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a left in tatters. um, and maybe even potentially broken up into smaller pieces. but it, what is a loss for ukraine is also a loss for russia, because this is a way to cut russia out of the europeans architecture forever. forget at least generations here. this is one of the things that the people in washington want and what you and at the end result is ukraine is the biggest loser, and they win their policy objectives. so actually ukraine is the cannon fodder for this object objective. go ahead, nikolai. well hi, think you've articulated as you said, the worst case scenario. this would clearly not be in the interests of ukraine itself. it would mean the end of effectively its sovereignty or its division into a region that would be very difficult to reconstitute. i would like to say about
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the means records that are, they haven't gone anywhere. they remain the same show a blueprint. but what has happened is that ukraine has systematically attempted to redefine them. there are in a manner that is inconsistent with the original wording. and as a result, it wants it both ways. it wants its new interpretation, but it, it doesn't want to effectively renegotiate, be the initiator of the rigor renegotiation because then that would put everything on the table again. let me add just one more thing. while the mens records has 12 points and seems at least if not easy to fulfill at least systematically able to be fulfilled. there is an even simpler way to resolve the ukranian. a
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crisis which has been put on the table by russia both at the outset and continues to be it's, it's essential position in the matter. which is this any, as a present, put in a said, any agreement that the regions of ukraine can reach between themselves is fine with russia. what were, what is that actually mean? it means that the government in kia and the rebels in on boss need to negotiate directly and whatever they can agree on among between themselves. ah, would russia would find acceptable amendment, jeremy? i think, you know, it's a pandora's box and i think it's already been hinted to here because the downside of the minsk accords and away is that the don basket special status. then the people hadn't caught a couple say, well, what about us? okay. and then go lead, see, it says the same thing. and so this creates
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a cascade effect. that's one of the reasons why cab is so hesitant to do this because they see it is a slippery slope. okay? because if one region gets preferential treatment, all the other ones will ask this for the same because as nichol i have talked about personally when we've met is that, you know, what would they're pushing a nationalism on a, on a country that doesn't have a nation. and per se, okay. and so the, once you open up the pandora's box for some, everyone else will want to go and then central authority and cab will dissolve. jeremy, your thoughts? yeah, i think he makes of that point sir. i mean, you know, i think we have to go back to 2014 and, you know, i think opened up this pandora's box and, you know, the, the interference by outside powers that, you know, has kind of created this real massey situation that's will be difficult to resolve a sh but i mean i think ultimately you know, i mean there is hope that you know,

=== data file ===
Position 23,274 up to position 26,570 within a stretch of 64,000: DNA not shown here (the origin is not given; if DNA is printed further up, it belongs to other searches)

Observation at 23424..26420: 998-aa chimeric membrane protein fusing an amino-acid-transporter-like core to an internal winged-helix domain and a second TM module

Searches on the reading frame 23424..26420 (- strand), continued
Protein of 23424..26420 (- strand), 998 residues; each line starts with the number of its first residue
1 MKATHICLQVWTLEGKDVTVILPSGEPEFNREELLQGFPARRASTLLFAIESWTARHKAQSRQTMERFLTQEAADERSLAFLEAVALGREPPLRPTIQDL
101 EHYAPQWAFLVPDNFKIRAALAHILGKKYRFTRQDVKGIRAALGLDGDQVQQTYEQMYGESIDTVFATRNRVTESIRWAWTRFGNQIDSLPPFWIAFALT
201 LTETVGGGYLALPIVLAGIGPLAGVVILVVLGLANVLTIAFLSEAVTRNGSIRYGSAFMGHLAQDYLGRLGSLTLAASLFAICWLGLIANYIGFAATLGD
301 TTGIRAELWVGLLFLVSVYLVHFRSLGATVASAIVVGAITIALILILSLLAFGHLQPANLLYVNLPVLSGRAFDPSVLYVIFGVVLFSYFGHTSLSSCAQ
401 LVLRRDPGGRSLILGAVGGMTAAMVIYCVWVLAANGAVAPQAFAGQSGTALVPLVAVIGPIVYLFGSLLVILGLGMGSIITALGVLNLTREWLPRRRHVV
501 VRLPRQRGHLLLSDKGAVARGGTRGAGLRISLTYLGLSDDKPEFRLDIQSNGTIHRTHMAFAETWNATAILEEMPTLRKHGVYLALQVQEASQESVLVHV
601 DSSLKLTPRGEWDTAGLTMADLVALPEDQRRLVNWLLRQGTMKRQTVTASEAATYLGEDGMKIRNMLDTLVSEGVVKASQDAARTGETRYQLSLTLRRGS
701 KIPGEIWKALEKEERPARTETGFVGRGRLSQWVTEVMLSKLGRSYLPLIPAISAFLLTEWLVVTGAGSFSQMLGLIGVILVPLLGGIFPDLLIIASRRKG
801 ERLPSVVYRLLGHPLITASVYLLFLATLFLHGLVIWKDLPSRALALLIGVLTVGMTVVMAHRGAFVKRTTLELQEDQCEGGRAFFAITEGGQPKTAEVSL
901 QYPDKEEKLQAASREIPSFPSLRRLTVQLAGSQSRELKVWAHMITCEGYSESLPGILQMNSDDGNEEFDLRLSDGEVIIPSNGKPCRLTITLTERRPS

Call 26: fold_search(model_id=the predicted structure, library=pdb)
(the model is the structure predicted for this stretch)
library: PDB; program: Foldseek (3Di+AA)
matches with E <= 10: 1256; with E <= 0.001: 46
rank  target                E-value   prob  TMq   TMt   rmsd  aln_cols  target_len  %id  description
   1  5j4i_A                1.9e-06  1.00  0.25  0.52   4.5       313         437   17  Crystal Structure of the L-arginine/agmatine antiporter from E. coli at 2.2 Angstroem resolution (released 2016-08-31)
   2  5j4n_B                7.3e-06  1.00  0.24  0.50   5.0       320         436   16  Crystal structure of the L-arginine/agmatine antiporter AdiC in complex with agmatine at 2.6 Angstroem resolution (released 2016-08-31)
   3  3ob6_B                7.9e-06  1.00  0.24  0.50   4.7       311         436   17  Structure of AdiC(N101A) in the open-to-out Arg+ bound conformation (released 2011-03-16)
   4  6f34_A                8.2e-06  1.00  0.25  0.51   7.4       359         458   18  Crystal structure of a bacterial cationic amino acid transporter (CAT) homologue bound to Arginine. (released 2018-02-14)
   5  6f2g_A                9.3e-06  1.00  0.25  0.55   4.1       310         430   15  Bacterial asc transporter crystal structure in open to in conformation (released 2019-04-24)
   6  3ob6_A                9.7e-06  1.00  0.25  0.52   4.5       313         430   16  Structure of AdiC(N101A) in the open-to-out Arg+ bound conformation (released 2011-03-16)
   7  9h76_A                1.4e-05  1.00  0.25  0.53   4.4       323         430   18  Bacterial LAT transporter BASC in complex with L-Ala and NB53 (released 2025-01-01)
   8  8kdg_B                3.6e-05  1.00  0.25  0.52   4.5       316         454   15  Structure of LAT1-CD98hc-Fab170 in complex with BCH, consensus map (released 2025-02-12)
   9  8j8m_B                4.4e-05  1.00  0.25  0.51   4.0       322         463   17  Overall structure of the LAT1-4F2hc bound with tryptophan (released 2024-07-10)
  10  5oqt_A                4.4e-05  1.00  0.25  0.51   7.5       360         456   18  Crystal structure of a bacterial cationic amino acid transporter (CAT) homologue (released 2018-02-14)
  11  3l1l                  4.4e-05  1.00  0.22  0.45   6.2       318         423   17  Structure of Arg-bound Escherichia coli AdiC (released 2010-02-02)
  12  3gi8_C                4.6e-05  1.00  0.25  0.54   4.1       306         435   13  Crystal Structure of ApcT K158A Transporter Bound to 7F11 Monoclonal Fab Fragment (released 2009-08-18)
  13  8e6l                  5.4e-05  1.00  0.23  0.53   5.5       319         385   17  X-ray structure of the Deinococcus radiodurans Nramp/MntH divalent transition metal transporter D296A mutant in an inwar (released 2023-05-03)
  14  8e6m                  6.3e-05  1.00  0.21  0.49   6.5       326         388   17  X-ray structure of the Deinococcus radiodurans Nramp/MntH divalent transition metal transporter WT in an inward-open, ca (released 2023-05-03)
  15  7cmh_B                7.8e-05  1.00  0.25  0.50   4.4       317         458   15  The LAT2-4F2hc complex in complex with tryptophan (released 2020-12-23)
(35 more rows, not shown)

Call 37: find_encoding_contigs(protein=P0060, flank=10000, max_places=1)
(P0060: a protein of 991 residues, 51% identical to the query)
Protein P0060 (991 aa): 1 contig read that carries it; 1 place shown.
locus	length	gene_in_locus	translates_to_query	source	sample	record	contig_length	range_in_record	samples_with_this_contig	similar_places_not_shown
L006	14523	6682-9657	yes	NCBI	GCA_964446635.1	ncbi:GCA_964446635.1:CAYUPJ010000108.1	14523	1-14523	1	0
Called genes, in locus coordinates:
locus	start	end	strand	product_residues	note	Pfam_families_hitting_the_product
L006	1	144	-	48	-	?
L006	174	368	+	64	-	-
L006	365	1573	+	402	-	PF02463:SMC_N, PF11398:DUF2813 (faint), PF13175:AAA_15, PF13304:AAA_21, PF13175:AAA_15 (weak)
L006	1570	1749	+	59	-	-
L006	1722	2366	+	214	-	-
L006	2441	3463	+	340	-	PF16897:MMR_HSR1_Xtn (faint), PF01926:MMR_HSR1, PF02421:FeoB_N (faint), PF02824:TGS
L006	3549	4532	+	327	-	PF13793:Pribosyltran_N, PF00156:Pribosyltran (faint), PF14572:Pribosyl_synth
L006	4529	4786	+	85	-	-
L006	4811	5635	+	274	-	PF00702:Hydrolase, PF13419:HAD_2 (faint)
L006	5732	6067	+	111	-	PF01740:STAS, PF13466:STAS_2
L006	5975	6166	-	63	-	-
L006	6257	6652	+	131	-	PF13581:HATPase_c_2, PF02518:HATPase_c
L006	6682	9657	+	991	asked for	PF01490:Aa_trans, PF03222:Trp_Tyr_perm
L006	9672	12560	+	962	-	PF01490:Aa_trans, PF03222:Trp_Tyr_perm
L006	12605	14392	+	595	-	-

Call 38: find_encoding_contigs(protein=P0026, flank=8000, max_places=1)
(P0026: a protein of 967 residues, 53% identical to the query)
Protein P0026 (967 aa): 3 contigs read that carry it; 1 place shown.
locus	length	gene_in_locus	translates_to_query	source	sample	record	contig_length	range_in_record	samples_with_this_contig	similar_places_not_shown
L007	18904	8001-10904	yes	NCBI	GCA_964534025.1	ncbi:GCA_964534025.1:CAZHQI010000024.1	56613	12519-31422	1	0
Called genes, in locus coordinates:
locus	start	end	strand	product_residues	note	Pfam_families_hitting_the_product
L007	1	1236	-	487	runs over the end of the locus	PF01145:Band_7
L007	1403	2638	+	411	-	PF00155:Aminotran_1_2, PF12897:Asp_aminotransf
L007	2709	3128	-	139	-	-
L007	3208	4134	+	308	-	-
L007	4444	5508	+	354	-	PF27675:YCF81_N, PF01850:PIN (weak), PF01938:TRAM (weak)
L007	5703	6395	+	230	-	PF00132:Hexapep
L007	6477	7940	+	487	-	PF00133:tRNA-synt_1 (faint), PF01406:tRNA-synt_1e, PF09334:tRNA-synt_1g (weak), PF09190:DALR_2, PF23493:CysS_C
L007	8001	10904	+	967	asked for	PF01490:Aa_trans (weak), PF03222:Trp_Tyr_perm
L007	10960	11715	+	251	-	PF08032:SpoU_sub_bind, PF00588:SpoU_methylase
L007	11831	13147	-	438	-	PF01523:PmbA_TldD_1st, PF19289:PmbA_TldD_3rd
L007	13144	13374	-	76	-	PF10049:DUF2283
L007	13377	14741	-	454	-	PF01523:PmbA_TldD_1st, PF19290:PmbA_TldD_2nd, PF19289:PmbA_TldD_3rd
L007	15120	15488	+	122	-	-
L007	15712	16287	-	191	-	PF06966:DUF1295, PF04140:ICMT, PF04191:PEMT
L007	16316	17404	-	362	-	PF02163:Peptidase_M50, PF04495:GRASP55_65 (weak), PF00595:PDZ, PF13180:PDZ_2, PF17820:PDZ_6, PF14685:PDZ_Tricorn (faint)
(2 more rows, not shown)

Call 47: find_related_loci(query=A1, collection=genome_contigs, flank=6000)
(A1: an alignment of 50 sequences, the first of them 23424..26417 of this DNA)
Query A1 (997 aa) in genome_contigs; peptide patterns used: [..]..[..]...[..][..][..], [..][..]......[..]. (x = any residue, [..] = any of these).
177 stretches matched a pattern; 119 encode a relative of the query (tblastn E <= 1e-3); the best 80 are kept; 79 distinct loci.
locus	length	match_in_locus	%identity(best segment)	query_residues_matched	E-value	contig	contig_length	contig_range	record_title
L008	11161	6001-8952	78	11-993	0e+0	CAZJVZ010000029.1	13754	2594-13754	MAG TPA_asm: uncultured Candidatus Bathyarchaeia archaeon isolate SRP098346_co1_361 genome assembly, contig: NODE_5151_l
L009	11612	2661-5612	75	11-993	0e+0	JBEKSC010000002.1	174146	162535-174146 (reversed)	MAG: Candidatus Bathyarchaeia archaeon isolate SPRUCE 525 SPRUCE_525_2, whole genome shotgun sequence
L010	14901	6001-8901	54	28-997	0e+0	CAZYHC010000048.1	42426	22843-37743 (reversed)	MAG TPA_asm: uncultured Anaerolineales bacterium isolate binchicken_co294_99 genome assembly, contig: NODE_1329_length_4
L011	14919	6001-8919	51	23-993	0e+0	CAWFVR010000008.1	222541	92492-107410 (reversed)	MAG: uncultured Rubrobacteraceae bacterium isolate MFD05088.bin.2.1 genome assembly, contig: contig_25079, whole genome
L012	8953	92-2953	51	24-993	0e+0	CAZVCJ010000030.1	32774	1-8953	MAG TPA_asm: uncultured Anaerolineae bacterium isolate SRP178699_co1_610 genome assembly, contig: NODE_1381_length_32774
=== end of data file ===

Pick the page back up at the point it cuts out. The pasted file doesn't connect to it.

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the mens record would i would solve the situation and i agree with what you're saying and i think and then you know you have these extreme nationalists who seem to be dom name, ukrainian government, it's not clear how far they would go so well young people cannot hear and i say some jenny nichol. i go ahead jumping. yeah. ok. federalism is not a danger for ukraine properly understood. federalism would be ukraine salvation if every region could determine it's local cultural policy as it wanted. it would feel great. her attachment to the center, this is the than it does now. of the problem is one created artificially by kia. this has been the history of federalism and federalist systems throughout the world . and ukraine really needs to learn from that experience,